Solutions for equations are found when an expression evaluates to zero. One method for solving a quadratic equation is by factorising. After factorising, find the value of `x` that makes each bracket zero.

Rearrange the equation so that one side of the equation is equal to zero. Next, factorise the expression. Then find the *two* values of `x` that will solve the equation. In some instances the two values may be the same - `x^2+6x+9` factorises to `(x+3)(x+3)` which gives you solutions of -3 and -3.

Note that not all quadratic expressions have a solution: for example, `x^2-3x+7` cannot be solved except by using advanced mathematics.

Solve `x^2-4x-5=0`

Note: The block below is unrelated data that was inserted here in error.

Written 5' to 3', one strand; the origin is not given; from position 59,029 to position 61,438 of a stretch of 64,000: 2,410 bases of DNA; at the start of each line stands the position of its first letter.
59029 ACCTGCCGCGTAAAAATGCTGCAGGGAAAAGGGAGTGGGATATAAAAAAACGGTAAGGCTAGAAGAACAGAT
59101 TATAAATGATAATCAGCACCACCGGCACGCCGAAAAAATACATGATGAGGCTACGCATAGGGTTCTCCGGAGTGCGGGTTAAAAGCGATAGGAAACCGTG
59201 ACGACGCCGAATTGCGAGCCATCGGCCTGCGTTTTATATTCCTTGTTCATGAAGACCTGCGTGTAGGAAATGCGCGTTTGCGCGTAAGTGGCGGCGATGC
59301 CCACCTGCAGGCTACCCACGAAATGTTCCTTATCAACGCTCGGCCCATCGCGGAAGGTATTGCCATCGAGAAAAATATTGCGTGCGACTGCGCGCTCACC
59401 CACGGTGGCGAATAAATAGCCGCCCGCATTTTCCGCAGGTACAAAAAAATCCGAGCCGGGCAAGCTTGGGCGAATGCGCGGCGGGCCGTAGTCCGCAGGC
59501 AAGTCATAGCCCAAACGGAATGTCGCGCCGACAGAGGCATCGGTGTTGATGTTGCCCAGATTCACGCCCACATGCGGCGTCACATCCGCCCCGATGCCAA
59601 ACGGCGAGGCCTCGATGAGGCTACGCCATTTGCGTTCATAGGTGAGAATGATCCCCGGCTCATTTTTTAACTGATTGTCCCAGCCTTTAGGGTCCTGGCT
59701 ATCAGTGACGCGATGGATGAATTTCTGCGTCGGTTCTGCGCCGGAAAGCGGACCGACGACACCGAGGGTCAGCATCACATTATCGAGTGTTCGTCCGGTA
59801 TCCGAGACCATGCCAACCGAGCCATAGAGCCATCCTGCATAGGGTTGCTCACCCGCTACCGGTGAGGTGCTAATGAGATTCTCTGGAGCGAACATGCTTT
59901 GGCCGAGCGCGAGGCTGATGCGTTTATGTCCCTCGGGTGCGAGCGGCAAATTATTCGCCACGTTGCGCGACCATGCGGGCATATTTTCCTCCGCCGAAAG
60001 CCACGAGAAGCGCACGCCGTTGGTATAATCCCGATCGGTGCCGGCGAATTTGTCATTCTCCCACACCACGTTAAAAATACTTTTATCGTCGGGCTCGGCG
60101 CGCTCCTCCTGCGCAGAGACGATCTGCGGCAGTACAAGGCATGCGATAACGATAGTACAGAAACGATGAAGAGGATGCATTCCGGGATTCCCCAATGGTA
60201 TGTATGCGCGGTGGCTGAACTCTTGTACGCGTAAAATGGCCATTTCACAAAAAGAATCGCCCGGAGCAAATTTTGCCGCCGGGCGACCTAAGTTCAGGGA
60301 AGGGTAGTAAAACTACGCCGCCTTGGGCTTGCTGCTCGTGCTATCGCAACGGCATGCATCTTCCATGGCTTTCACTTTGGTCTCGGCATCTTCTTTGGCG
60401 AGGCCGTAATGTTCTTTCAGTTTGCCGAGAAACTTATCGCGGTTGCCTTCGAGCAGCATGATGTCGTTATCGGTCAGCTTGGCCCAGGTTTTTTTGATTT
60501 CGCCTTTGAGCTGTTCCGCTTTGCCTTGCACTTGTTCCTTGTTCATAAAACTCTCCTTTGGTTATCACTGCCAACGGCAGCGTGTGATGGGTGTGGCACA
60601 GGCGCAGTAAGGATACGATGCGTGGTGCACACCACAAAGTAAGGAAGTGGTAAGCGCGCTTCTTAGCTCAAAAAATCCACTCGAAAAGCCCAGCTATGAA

`x^2-4x-5` = 0

Factorise the expression:

`(x+1)(x-5) = 0`

Determine what values of `x` causes each set of brackets to equal zero:

`(x+1)=0` when `x=-1`, and `(x-5) =0` when `x=5`

The solutions are `x=-1 text( and ) x=5`

Check:

(-1)^{2} - 4(-1) - 5 =0✔

(50^{2} - 4(5) - 5 = 0✔

Answer: `x=-1 text( and ) x=5`

Solve `2x^2-7x=4`

`2x^2-7x=4`

Rearrange the equation so that one side of the equation equals zero:

`2x^2 - 7x - 4 = 0`

Factorise the equation:

`(2x+1)(x-4)=0`

What values of `x` will make each bracket zero?

`(2x+1)=0` when `x=-0.5`

and `(x-4) =0` when `x=4`

The solutions are therefore `x=-0.5 text( and ) x=4`

Check:

2(-0.5)^{2} - 7(-0.5) = 4✔

2(4)^{2} - 7(4) = 4✔

Answer: `x=-frac(1)(2) text( and ) x=4`

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